April 3rd, 2022

Good Enough: We are Fragile

“Blessed are you who are attempting to love what is here, what is now.” (From Good Enough by Kate Bowler and Jessica Richie)

Sometimes it is easier to look fondly at the past and look eagerly towards the future, instead of appreciating, accepting, and loving what is right in front of us now. It takes a certain vulnerability to face the reality of life in the moment, the beauty and the pain. We have been reminded during the pandemic how fragile life can be and how important it is for us to connect with each other.

In the Bible, a woman broke a jar of expensive oil meant for Jesus’ burial over his feet. It was a bit of a shocking thing to do. When one of his followers became upset, Jesus told them all that he would not always be with them. It was a reminder of what was to come for him, but also a reminder of how important it is to appreciate life in the present. In this season of Lent, let us live in the moment and embrace all of life, the good and bad.

March 27th, 2022

Good Enough: Being Less than Perfect is Not Fatal

“Blessed are you who do not despise your realness. It may hurt. But this is what we hoped for, right? To live and love. To be loved.” (From Good Enough by Kate Bowler and Jessica Richie)

The idea of being good enough, or just doing our best, is not necessarily an invitation for under-achieving or giving up. Instead, being good enough means letting ourselves off the hook when we make mistakes and giving ourselves a chance to start over or even try something new.

The story of the Prodigal Son in the Bible is well-known. After, making some unwise choices and mistakes, a young man decided to go home again. Believing that what he had done was unforgivable, he never expected the joyful welcome he received from his father. Often, we are our own worst critics and have a hard time forgiving ourselves for the mistakes we’ve made. The reality is that we are not perfect, and trying to be, is exhausting. Even when we can’t seem to be kind and forgiving to ourselves, God is there, offering a welcome with mercy and grace.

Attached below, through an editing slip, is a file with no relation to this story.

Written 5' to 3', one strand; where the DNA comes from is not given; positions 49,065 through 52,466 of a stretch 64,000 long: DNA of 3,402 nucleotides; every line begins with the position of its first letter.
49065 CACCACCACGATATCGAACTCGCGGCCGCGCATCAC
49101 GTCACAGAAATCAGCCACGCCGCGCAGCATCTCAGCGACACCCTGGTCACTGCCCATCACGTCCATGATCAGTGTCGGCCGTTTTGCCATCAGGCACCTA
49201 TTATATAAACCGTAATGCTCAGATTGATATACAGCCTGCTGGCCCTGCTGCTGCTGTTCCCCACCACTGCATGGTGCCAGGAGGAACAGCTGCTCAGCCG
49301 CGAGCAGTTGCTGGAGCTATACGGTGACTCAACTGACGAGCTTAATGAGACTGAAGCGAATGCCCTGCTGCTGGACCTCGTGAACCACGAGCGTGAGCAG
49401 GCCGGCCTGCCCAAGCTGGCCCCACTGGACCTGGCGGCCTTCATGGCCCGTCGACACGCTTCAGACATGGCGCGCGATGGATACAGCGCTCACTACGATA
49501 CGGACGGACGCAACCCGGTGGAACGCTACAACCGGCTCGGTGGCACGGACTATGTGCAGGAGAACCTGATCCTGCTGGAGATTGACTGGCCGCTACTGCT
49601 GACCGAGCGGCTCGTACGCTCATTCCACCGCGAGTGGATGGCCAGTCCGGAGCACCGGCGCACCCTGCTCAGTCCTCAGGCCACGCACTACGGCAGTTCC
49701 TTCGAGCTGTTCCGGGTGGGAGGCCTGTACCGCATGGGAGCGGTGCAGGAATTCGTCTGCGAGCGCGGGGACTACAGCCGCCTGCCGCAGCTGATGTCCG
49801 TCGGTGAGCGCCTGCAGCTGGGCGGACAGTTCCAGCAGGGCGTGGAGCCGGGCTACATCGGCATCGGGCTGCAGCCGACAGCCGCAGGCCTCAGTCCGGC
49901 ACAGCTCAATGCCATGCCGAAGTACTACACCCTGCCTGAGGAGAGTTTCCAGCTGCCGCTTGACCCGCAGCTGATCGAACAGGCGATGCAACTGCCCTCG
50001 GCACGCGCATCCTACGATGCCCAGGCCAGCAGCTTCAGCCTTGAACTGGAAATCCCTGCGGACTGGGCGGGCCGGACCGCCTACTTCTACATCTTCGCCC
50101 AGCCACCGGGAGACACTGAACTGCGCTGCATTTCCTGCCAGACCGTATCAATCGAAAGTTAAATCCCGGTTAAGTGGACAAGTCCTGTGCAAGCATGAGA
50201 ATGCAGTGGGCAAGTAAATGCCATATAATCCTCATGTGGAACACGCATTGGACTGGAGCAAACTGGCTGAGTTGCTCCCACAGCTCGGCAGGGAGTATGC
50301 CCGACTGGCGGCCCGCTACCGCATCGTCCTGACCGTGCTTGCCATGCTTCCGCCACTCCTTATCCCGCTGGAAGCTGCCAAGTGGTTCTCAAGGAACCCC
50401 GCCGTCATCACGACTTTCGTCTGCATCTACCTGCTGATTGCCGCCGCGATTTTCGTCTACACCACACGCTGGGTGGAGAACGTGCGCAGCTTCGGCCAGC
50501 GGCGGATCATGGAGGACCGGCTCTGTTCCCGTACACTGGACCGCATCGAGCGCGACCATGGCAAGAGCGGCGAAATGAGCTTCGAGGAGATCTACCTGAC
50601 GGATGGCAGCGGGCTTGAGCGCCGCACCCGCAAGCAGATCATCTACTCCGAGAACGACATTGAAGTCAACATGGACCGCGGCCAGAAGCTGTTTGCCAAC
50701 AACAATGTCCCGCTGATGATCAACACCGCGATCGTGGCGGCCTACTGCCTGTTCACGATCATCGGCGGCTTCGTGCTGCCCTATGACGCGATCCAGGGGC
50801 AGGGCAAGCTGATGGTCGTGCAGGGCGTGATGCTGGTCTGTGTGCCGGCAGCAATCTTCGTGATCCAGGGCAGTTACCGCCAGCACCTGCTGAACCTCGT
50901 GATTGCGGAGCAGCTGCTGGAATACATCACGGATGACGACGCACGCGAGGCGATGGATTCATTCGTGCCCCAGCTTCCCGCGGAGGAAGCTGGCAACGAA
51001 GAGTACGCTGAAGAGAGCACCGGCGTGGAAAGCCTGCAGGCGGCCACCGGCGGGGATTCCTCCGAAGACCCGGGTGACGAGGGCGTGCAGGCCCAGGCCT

March 20th, 2022


Good Enough: Lots of things can be medicine

“Blessed are you who live with courage, fixing what it is in your reach, praying about what is not, and loving, still.” (From Good Enough by Kate Bowler and Jessica Richie)

Who doesn’t want a quick fix for something that is broken? A magic pill to cure an illness, heal a strained relationship, repair a flawed system, or end a tragic war. Often, we like to offer our simple solutions to complicated problems, but of course, there is almost never an easy or quick fix.

On the third Sunday of Lent, we will explore a story Jesus told about a fig tree that was not producing any fruit and needed careful tending to be healthy again. It was not so much a story about agriculture but about the time and care it takes to fix what is broken. It is about God being a God of second chances and Jesus as a gardener who sees the beauty of a tree that appears to be all but dead. It is a story that teaches us to be open to new ways of thinking about what we need to be healthy and how we can help each other and our world to solve complicated problems.